That may still prove the case eventually, but Giroud is making a last-ditch effort to show he is worthy of more regular involvement.
He has scored four times in his last four appearances, including the powerful header that salvaged a 1-1 draw in the final moments at Old Trafford on Saturday.
Giroud''s timely intervention against United came after he scored twice, with his first two touches, as a substitute to inspire a 4-1 win at Sunderland after his team had conceded an equaliser.
He also netted Arsenal''s leveller in a Champions League victory at Ludogorets after they had fallen 2-0 down to the minnows.
Ironically, one of his lowest moments this season came back home in France when he was sent off in the last minute of a 1-1 draw at Paris Saint Germain.
Now the French giants arrive at the Emirates just as Giroud looks capable of finally arresting his decline.
While he might have lost the support of many among Arsenal''s fan-base, he retains the backing of his team-mates.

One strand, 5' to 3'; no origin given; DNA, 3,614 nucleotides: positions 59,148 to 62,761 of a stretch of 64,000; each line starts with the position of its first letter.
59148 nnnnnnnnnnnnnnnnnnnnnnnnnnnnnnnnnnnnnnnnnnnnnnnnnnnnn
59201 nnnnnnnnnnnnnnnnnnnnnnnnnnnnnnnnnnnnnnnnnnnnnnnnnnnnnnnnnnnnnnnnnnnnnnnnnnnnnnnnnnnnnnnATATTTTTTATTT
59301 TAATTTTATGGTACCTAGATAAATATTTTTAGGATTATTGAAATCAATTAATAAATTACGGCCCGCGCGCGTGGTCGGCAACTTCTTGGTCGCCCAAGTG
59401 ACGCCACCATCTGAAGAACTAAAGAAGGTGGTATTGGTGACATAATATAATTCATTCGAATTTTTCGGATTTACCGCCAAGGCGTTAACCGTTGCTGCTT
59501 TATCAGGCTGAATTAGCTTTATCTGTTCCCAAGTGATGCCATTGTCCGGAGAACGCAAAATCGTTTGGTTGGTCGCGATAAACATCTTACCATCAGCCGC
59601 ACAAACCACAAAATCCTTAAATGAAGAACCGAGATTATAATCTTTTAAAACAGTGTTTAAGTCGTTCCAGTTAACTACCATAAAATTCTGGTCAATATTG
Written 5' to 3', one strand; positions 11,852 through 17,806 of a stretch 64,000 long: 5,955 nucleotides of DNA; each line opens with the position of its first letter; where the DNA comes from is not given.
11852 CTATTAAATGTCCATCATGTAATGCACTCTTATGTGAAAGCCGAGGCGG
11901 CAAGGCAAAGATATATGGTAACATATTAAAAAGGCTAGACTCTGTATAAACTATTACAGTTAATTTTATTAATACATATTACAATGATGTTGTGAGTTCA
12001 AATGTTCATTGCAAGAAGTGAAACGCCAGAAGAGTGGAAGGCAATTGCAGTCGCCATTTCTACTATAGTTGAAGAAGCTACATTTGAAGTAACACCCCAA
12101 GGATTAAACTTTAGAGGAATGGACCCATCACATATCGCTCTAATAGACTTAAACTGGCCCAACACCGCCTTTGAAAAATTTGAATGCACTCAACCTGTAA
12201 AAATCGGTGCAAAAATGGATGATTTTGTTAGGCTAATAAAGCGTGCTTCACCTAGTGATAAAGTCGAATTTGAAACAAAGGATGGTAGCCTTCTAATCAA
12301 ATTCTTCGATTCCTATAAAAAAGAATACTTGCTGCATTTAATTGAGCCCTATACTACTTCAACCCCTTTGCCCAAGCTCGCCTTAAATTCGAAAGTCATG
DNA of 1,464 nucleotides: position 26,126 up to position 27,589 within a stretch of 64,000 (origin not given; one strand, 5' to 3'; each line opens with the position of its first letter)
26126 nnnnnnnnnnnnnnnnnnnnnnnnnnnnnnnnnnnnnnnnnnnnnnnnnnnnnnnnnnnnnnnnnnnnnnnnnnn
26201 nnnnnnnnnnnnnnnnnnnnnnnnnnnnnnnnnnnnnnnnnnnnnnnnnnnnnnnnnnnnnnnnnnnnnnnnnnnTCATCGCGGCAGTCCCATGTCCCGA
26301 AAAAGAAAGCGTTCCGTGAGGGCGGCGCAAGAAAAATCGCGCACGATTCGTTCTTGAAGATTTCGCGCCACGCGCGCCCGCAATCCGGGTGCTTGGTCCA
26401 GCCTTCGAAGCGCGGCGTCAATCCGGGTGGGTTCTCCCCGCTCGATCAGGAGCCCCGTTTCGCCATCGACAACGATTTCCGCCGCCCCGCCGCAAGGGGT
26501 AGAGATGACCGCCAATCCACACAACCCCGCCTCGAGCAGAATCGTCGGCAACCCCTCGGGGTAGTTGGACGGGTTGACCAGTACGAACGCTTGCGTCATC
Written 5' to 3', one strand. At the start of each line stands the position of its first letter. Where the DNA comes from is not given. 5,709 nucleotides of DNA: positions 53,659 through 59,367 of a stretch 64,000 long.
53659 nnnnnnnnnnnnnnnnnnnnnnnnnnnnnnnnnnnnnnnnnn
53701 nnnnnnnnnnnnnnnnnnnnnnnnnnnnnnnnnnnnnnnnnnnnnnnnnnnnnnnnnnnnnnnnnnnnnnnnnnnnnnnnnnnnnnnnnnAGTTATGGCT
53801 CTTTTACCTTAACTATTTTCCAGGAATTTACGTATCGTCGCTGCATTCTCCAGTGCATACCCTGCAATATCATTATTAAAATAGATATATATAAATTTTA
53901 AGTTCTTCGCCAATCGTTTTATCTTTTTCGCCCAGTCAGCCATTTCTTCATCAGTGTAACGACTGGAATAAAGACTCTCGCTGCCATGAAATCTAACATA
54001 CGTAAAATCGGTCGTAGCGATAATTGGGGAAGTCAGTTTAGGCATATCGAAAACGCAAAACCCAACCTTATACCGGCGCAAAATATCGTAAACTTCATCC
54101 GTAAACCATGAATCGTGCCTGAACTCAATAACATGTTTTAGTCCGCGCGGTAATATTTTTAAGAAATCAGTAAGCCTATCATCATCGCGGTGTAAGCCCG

Arsenal goalkeeper Petr Cech is well aware of Giroud''s qualities and believes he can still prove an impact player.
"Sometimes, I think people don''t realise Olivier''s qualities, because he works for the team," Cech said.
"He''s useful when he starts games, but he''s also useful coming off the bench. He can make the difference.
"He''s a very important player for us. He showed again against United that even though he didn''t start the game, he''s ready."
Arsenal have spluttered of late in the Premier League, drawing three of their last four matches.
But in Europe they are already through to the knockout stages with two matches to spare.
That means they can focus on their shoot-out with PSG to decide the group winners.
Currently level on points with the Parisians, Arsenal would dearly love to top the group and improve their chances of avoiding a difficult last 16 opponent.